You could not have been a regular news reader/watcher in the past 30 days here in Singapore without reading of the politics, drama, and tussle for the leadership of AWARE ( Association of Women for Action and Research). For years, AWARE was well known for its outreach programmes to a variety of women from all walks of life, and pursued advocacy in Parliament for certain women-related issues. But as membership dwindled, and with some of it’s programmes viewed as ‘gay-neutral’ by conservatives, a group with no previous affiliation quietly joined AWARE (together with a group of supporters), legally took over the association at the annual general meeting in April.
The reaction to this perceived ‘ infiltration’ of a seemingly conservative all-Christian (many of the new committee were from the same church) group into a secular organisation created a storm in a teacup. As more details slowly leaked out, it seemed that the group had been egged on by a conservative senior ex-university dean unhappy with AWARE’s liberal slant. The controversy commandeered major media coverage like never before. An Extraordinary General Meeting was called last weekend where over 3000 people attended, and a vote of no confidence successfully tabled against the so-dubbed ‘ usurpers’, who then resigned.
Having held leadership positions in two non-governmental organisations since 1993, here’s my take on what went totally wrong for the group that took over AWARE in April:
1) Lack of Clarity of Goals:
A key attribute of strong leadership is clarity of goals in the short and longer term. From media reports, the ‘new guard’ that conducted the dawn raid on control for AWARE eventually made clear that that one of reasons to spur them into action was their self-righteous belief of what was going wrong in the group. However, they did not seem to have a well-articulated vision for the organisation’s future. Though not wanting something can be strong motivator, to inspire the organisation, you need a clear positive, opportunity-seeking goal. When under pressure, the committee failed to lend clarity to future goals.
2) Lack of Communication:
There was no lack of this from the new guard, just a glaring lack of specifics, intentions and transparency, key components of effective leadership communications. Eventually, their real intentions were known, and this made their whole platform for gaining control of AWARE suspect. Had they made intentions clearer, created an internal platform for change of modification within AWARE, they may have, over time, won members over.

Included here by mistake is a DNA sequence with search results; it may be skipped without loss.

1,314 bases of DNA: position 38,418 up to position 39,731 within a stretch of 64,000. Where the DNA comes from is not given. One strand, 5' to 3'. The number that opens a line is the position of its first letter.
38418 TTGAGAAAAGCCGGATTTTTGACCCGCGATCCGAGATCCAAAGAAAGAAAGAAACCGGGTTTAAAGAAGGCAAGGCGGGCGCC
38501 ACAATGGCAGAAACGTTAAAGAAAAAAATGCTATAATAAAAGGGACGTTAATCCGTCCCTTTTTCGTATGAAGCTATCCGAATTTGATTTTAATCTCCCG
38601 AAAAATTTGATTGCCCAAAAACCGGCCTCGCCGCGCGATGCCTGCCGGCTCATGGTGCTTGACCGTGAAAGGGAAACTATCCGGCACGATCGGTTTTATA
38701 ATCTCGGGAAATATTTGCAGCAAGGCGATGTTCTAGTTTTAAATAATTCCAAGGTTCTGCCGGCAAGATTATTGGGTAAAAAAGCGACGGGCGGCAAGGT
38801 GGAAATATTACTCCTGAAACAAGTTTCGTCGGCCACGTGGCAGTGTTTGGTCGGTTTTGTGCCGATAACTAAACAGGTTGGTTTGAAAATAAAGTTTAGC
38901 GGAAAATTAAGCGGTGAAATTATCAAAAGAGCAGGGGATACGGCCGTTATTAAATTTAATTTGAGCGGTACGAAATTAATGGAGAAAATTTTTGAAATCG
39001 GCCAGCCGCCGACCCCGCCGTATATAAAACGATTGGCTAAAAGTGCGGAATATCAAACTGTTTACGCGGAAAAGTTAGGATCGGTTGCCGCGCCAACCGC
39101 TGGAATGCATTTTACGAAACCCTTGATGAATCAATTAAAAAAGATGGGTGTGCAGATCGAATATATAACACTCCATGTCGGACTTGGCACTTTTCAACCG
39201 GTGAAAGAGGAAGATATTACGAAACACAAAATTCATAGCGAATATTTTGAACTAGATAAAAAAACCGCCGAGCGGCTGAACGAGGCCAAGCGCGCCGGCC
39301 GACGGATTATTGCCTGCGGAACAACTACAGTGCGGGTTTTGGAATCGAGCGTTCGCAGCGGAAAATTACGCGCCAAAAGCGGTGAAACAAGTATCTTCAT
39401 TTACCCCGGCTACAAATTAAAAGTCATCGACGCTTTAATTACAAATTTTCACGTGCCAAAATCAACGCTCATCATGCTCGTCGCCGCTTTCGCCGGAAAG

3) Leadership is about Influence:
On two separate occasions, the new committee and its septuagenarian mentor alluded to their legitimacy by emphasising a) the legality of their position, and b) the increasingly rowdy meeting attendees should ‘respect their elders’. What a sorry state of affairs when leaders have to press-gang the law to emphasise their legitimacy, and that age alone conferred respect. In short, they failed collectively to understand that leadership is about influence and substance, not legal technicalities (irrespective of the ‘ correctness’ of the law). By failing to engage the membership before the general meeting, and by failing to earn their respect, little wonder why they lost the no-confidence vote by a 2/3rds majority Leaders lead by influence, not by titles or technicalities
4) Play nice:
Nothing, I repeat, nothing, undermines your ability to lead if you are perceived to be a manipulative, with possibly self-serving intentions. The committee, no matter how well-meaning they were in terms of bringing segments of AWARE’s public programmes more in-line with their own conservative, pro-Christian slant, were viewed as sneaky. Sneaky isn’t nice.
Now it should be interesting to see to what extent the present committee of long-standing stalwarts can subscribe to these leadership skills